It is not a full implementation; its web page claims to offer only partial support. In version 2.0.11 the expander has some incompatibilities (the same problem of Sagittarius described below and more10).

Ikarus

It has gone West. Vicare is a fork of Ikarus.

IronScheme

It is still alive. I do not know it. It appears full continuations are not implemented and will never be. This is a limitation from my point of view:

Larceny

There has not been a release in years. I do not know what this means.

Mosh

There has not been a commit to the repository in years. In my humble opinion: it is to be considered gone West.

Racket

It implements R6RS through the executable plt-r6rs and (most likely) some other way of selecting the language. Racket’s people have rightfully gone their way, defining their own language, for their own purposes. I think it is fair to assume we should not rely on Racket’s implementation of R6RS, it is just legacy code for them.

Sagittarius

It is still alive. The expander has problems, with respect to R6RS compliance11.

Ypsilon

It has gone West.

Everything is all right: people move on. Concretely, for my purposes, the only R6RS implementation is Vicare.

Unanswered questions on the usefulness of R7RS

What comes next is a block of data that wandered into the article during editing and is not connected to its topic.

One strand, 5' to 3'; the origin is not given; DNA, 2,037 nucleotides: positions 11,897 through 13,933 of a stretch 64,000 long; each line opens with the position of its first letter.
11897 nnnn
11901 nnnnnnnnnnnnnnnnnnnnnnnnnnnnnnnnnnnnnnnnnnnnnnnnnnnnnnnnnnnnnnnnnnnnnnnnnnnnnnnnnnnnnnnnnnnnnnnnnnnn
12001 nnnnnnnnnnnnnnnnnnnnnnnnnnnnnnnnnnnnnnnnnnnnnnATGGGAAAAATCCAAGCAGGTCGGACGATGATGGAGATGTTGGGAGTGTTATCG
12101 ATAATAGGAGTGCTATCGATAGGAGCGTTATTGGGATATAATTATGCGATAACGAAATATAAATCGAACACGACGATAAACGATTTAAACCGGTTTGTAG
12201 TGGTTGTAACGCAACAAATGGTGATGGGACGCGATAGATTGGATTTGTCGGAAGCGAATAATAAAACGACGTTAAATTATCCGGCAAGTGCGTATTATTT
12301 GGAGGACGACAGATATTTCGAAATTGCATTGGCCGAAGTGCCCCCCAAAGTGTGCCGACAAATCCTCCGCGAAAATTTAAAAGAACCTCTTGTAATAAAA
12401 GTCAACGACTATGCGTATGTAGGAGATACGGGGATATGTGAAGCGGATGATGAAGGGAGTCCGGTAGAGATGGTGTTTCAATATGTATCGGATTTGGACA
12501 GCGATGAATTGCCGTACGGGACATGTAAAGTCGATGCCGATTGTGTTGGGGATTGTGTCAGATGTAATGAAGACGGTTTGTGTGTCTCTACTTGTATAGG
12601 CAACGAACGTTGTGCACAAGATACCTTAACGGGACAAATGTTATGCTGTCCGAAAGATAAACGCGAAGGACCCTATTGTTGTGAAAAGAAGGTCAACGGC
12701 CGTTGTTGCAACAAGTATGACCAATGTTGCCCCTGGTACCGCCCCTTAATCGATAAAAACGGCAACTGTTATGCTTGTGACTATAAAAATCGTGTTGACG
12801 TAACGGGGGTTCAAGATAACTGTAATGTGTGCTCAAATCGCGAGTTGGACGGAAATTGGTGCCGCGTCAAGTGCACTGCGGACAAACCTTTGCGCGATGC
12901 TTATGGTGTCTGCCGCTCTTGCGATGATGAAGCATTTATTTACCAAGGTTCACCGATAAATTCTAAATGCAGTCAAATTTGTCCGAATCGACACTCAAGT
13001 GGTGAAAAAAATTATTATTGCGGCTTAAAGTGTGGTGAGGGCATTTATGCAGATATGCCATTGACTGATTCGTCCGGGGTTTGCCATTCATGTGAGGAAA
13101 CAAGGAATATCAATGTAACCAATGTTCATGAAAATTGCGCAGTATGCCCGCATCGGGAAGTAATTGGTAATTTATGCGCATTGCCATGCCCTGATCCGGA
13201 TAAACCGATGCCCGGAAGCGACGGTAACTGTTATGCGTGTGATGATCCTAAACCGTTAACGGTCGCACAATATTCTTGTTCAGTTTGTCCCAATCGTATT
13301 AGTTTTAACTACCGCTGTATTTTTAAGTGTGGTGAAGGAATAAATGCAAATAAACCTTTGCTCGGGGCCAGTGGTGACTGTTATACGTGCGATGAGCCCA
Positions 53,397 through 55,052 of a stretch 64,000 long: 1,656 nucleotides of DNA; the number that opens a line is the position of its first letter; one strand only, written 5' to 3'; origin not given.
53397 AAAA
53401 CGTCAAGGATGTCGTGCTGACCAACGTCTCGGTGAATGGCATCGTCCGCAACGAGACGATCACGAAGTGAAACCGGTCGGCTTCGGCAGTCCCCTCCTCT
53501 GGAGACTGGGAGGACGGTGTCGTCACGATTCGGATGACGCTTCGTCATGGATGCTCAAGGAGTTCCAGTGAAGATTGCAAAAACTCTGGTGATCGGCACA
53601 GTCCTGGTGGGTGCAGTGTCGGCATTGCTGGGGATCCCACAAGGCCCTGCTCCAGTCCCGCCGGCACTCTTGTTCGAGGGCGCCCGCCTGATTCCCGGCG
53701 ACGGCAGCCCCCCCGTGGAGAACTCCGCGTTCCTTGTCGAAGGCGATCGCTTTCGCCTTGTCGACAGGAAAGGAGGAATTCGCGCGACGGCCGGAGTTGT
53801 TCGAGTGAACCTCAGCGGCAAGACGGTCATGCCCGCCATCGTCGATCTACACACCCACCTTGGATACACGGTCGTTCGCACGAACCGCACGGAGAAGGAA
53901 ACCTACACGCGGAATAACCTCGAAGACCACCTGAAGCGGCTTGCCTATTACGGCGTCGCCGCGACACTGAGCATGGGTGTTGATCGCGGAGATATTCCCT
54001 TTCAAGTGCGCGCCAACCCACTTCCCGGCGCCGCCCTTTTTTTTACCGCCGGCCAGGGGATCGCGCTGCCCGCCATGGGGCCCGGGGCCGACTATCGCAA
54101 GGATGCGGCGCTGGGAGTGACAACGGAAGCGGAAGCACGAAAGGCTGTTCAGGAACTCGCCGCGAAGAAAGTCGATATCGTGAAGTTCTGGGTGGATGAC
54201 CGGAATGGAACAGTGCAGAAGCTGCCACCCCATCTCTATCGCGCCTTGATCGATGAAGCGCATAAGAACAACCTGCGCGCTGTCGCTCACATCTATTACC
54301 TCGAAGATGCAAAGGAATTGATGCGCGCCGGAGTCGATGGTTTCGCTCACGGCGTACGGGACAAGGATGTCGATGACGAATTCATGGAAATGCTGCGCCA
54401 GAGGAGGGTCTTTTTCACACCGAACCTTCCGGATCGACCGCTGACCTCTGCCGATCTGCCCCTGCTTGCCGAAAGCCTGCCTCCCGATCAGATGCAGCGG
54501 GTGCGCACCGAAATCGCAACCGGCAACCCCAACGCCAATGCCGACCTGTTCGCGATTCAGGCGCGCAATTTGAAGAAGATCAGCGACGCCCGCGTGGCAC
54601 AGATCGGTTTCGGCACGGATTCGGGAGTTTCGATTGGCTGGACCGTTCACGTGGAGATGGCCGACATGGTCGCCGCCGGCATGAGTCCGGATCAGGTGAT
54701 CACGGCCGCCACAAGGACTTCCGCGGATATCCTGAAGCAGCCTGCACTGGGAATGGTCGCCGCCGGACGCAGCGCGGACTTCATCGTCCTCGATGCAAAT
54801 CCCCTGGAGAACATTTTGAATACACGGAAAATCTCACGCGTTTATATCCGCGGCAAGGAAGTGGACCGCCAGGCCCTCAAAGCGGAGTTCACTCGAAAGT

Every now and then I ask myself if it would be worth it to support R7RS under Vicare. One thing I am sure of is that: it would be more work; with the already long queue of things–to–do for Vicare: I have no will.

Both R5RS and R7RS define “small” languages; they have differences. I wonder what more R7RS truly has to offer over R5RS. When I skimmed over the R7RS report: nothing jumped into my eyes. Sure it has library forms and cond-expand is integrated in the language; these are very useful to write portable code. There is support for exceptions; good. So what?

The R7RS of my dreams is bigger than R6RS and backwards compatible. More syntaxes like receive (as defined by the SRFI) and receive-and-return (as defined by Vicare); more utilities to write macros, like syntax/loc as defined by Racket; a universal interface for garbage collector finalisers; an unwind–protection mechanism that is as reliable as possible; non–blocking input/output ports; more standard libraries for coroutines, containers, networking, foreign–functions interface, file systems; an API for POSIX services.